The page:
3. Neutral Site Games: If the league moves to neutral site games, the Yankees will lose their considerable home field advantage. The Yankees are really, really good in the Bronx. Since the team’s 2017 renaissance, there have been 243 regular season games played in the Boogie Down. The Yanks have won 161 of them for a .663 winning percentage. That’s a 107-win pace over a normal 162-game season, which is very good. I’m sure the Yankees will be fine no matter where they play, but losing home field for a season would be a blow for the Yanks. No doubt about it.
4. Service Time and the Yankees: The biggest impact this will have is definitely on the players, especially those who are set to become (or could become) free agents after this season. That list includes:
- James Paxton: The 31-year-old lefty is set to become a free agent for the first time after this season. It’s hard to know what effect a shutdown or delay will have on his free agency, but I doubt it helps. That’s especially true if the season is canceled. It’s hard to imagine a favorable market for him considering his age, injury history, and the fact that he won’t be able to build off his second-half success last year. This would also be an unfortunate resolution to this trade from the Yankees’ side.
- Masahiro Tanaka: The thought of Tanaka never throwing another pitch for the Yankees after Game 4 of the ALCS last year simply makes me too sad to seriously consider, but it’s a distinct possibility now. I always thought a marriage between the two sides was the most likely outcome, but now. it feels even more likely. I don’t think we’ve seen the last of Tanaka in pinstripes.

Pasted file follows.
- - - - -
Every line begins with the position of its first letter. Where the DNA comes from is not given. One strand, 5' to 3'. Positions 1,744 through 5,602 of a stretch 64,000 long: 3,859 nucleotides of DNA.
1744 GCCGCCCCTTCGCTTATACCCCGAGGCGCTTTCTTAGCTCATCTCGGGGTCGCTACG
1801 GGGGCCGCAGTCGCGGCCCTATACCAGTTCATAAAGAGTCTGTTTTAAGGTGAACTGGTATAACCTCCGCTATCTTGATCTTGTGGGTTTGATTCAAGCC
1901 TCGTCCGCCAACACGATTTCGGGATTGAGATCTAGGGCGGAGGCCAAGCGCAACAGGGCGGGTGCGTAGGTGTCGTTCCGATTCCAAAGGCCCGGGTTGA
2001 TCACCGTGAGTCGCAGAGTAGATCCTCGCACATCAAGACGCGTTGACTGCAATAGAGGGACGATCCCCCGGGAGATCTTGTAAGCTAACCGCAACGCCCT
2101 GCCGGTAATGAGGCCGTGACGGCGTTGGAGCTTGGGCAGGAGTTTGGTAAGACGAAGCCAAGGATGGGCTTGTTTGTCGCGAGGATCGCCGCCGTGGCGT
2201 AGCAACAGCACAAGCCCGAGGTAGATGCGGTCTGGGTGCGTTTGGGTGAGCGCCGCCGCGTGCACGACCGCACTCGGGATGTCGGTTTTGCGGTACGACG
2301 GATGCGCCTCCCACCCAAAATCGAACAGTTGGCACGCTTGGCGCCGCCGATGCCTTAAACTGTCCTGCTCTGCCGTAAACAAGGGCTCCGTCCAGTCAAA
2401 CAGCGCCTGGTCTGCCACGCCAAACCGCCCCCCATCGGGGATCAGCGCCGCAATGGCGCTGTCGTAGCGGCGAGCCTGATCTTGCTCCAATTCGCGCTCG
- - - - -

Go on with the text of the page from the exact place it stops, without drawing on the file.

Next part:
- DJ LeMahieu: DJ is a very weird case now, especially if the season doesn’t happen. He’ll be a free agent after his career year…but a whole year will have passed in between. He’d be one of the most fascinating cases to watch from an intellectual point of view.
- Giancarlo Stanton: It was unlikely anyway, but it’s almost impossible to imagine Stanton opting out now, no matter what happens in the season. Virtually no scenario imaginable now – even if he dominates – in which Stanton is not a Yankee for the duration of this contract.
- Brett Gardner: This could be the end for Gardner. There’s now a real chance that we never get to give the longest-tenured Yank a proper send-off.
- Zack Britton: He’s another weird case. Britton was very good in 2018 and 2019, but he’s also on the wrong side of 30. Who knows what his market will be like?
5. Domingo Germán’s Suspension: According to Joel Sherman, Germán will have to serve the remaining 63 games of the suspension this year. I imagine that clock starts ticking once the season resumes. If it doesn’t happen at all, the league will count the suspension as served. So that’s interesting.
6. Short-Season MiLB Teams: This could be the end of the Staten Island Yankees and Pulaski Yankees. JJ Cooper has a pretty good explanation why:
Remember, these teams exist in a state of uncertainty right now anyway. The new system now represents an existential threat for these teams. It’s too bad. I hope this is not the end of the line for these guys.
7. International Signing Period/Slots: Finally, not being able to acquire new international signing money really hurts the Yanks, who have used international free agency to fill out their farm system. They’e also made numerous trades to acquire more space – remember the Adam Warren trade? – and signed major free agents like Jasson Dominguez in this period. This new agreement removes a major tool from the Yankees’ toolbox.